Abdel Bari Atwan is a Palestinian journalist and the editor of Raialyoum
I left my homeland, Palestine, forty years ago and emigrated to Europe in order to escape from the repression, confiscation of freedoms, and injustices being meted out by our new neighbours, the Israelis. I wanted to explore the West’s much-vaunted values of justice and democracy, and earn a decent living, away from the bondage of the sponsorship system. I also wanted to challenge the Zionist argument and logic in their own backyard.
I have to say with some bitterness that Europe has changed over the years, or perhaps it is we, the Arabs, who have changed – and for the worse, for we have become a joke, and are in danger of losing what little credibility we have left in the Western world.
Britain is consumed, these days, by a fierce battle between the few courageous defenders of the usurped Arab rights in Palestine, those who challenge Israel on its massacres, its summary executions and its war crimes, and the Zionist lobby, which has enormous influence in most Western governments, including Britain.
The current uproar is the latest example of Israel’s intellectual and political terrorism.
Naz Shah and Ken Livingstone
The first “bombshell” was the exhumation, after more than two years, of a Facebook post written by the Muslim British Labour MP Naz Shah during the Israeli aggression on Gaza. In the post, Ms Shah pointed out that the US sends billions of dollars each year in aid to Israel and was therefore, in effect, funding the violence. She suggested that Israel should be relocated to the US where it would be “welcome and safe” allowing Palestinians to “get their life and their land back.” Ms Shah added that this would save the US taxpayer a great deal of money too.
When this Facebook post was brought to light by the “Guido Fawkes” right-wing website (the editor describes his politics as “Thatcher on drugs”), Ms Shah was accused of anti-semitism, suspended from the Labour Party and had the whip removed. The newspapers and Tory party clamoured for Labour to root out “endemic anti-semitism” within the party.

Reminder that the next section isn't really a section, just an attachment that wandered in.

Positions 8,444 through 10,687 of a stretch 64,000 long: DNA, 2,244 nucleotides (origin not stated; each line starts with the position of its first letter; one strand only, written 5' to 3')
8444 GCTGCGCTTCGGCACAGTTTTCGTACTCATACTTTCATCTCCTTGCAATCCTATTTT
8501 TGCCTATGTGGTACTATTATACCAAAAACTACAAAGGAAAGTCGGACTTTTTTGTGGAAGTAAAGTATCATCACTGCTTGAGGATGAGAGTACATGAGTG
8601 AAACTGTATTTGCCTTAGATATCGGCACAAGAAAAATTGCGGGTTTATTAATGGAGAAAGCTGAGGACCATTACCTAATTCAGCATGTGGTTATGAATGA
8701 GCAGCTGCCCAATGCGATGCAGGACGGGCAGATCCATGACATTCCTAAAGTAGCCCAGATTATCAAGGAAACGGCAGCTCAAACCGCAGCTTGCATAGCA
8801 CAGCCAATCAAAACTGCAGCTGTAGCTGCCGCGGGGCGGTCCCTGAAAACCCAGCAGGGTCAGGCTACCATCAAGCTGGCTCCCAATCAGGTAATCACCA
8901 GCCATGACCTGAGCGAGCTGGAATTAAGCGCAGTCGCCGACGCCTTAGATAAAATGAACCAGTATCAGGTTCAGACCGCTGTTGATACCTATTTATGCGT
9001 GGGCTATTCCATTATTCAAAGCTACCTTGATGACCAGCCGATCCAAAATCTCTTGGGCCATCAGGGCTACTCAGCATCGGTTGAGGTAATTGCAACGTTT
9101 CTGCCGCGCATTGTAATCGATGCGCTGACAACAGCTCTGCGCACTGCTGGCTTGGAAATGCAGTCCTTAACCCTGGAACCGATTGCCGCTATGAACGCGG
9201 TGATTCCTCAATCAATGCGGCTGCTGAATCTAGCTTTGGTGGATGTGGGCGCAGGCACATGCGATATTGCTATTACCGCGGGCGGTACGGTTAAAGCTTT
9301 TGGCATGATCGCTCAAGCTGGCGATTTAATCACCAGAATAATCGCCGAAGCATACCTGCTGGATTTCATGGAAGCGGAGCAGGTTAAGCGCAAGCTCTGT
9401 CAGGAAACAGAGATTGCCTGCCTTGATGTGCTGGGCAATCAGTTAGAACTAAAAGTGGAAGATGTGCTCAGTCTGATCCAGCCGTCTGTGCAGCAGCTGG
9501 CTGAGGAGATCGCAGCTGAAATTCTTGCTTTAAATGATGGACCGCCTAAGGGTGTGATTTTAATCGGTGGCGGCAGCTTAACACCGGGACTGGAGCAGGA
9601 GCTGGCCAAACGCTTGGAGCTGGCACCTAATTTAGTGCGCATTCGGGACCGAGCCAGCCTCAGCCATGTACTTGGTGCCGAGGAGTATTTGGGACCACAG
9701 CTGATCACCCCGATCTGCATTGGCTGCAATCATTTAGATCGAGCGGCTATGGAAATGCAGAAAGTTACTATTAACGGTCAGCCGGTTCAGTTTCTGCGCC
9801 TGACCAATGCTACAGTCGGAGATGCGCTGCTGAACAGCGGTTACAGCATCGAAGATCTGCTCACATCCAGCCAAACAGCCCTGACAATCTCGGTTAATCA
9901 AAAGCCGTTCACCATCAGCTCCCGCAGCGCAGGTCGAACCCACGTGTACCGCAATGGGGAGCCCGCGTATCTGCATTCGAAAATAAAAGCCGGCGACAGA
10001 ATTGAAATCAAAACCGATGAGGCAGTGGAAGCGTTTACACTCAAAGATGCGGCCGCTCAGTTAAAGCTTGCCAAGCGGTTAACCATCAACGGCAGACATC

Next, veteran politician and former London Mayor Ken Livingstone was also suspended from the Labour Party after he appeared on television defending Ms Shah. He pointed out that there is a big difference between anti-semitism and anti-Zionism – the latter being opposed to Zionist policies which champion the persecution and expulsion of the Palestinians. He said that he had never heard anybody in the Labour party saying anything anti-semitic. Mr Livingstone then added , “When Hitler won his election in 1932 his policy then was that Jews should be moved to Israel. He was supporting Zionism before he went mad and ended up killing six million Jews.”
This comment led to Mr Livingstone being branded a “Nazi apologist” by Labour MP John Mann.
The Zionist lobby has campaigned vigorously against Islamic scholars and preachers, and has succeeded in having them – and many Arab politicians – banned from entering Britain, most European countries, and America, the “land of the free.”
The actions of this powerful group meets with no resistance from the Arabs and their governments, many of whom now regard Israel not just as a friend but an ally of a new Sunni nationalism. Israel’s airlines now fly regularly to some of the Gulf states, where it has opened embassies and with whom it coordinates on security and military matters and develops business ties.